Making a difference in the community: The Adaptive Cycling Group

By Scoop Skupien

“I’m gonna run you over!” Savannah warned me.

She said that more than once, although she did so with a giant smile on her face. Maybe her excitement was because she was cranking a downhill, or maybe it was the thrill of riding her bike with friends in a park next to a river on a sunny day, but no matter how pumped she was, I was pretty sure she wasn’t going to run me over.

After all, I could see that her mother had a firm grip on her bike’s guide bar. I just kept on cheering for her and the rest of the kids who might have been riding a bike in a park for the first time in their lives.

It was a really cool thing to see. But I wasn’t the only one cheering. There was a lot of hooting and hollering. Which is what riding bikes is all about, right?

What is the Adaptive Cycling Group?
“My vision for this program is to give children and families an organized group that is fun, inclusive, and social – and most importantly, helps get everyone outdoors together on bikes,” said Jason Mehler, the program’s founder.

“We’re blessed with a wonderful cycling community in the Asheville area and I feel like this group broadens that community,” said Mehler. “Riding a bike is the greatest feeling in the world. And sharing that with people with disabilities is a wonderful thing to experience.”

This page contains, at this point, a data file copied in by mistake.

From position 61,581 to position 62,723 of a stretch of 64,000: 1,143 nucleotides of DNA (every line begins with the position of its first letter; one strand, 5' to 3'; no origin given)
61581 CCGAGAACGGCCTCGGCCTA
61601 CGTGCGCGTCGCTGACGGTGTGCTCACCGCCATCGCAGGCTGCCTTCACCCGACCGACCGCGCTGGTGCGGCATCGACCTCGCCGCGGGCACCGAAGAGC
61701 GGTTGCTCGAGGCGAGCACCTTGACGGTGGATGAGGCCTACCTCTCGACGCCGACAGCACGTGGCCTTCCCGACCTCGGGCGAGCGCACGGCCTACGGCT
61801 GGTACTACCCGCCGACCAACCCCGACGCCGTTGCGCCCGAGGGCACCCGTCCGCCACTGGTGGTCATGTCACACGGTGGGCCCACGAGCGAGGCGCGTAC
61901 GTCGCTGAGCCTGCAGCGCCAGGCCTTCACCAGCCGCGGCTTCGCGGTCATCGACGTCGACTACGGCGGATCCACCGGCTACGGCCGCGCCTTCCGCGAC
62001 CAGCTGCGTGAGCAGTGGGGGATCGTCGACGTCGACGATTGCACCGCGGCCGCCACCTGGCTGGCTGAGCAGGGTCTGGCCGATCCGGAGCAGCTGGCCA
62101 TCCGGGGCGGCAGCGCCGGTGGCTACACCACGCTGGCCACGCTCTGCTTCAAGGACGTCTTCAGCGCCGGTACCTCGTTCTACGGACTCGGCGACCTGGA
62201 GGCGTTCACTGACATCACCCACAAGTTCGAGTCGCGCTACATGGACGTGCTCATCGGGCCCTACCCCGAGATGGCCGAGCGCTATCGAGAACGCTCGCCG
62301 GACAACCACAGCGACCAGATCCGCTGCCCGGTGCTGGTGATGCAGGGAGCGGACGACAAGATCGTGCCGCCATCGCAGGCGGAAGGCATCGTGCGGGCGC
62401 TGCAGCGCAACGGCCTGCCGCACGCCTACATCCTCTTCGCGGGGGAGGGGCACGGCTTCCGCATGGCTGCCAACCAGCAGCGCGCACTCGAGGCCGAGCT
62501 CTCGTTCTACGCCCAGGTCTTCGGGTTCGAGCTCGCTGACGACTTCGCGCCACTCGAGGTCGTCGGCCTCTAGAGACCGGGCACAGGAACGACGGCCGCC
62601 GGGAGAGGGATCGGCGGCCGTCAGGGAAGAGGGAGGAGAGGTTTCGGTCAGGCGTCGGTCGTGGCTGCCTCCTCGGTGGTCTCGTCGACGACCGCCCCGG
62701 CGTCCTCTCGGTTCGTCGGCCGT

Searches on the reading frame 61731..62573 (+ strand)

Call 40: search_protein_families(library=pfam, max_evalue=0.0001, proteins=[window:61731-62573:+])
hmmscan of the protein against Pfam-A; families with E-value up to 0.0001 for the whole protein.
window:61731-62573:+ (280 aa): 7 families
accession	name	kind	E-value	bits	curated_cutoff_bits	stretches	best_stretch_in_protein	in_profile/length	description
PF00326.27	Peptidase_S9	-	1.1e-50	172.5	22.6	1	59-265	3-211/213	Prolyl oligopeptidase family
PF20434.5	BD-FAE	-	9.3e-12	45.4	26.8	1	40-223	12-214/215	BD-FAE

And let’s not forget the key to it all: The helmet.

On hand to ensure safety, Vickie Killough of SafeKids was there to make sure every rider had a helmet. As a kid from the 70s who only saw people wear helmets after an injury, it was inspiring to see Safe Kids’ proactive commitment to safety.

“When I was a kid,” I said to Vickie, “you only wore a helmet after something bad happened, not before.”

She laughed and agreed.

Beyond helmets: Maintenance
My favorite moment was when a mother showed up and was apologetic for being late. Her daughter’s bike was in need of repair, but her mom thought she showed up too late for that kind of thing. Meanwhile, her daughter wanted to join the group of riders spinning around the park.

Luckily, Asheville Street and Dirt’s own mechanic-extraordinaire Gabe Bradly was on the scene. He had her bike up and running in no time.

Sound like fun? The Adaptive Cycling Group meets at the east end of Carrier Park (near the dog park) for the next three Sundays from 2:00 p.m. until 3:30 p.m.

Whether you’re a child, parent, or volunteer, we hope to see you there. And don't worry, no one is going to run you over!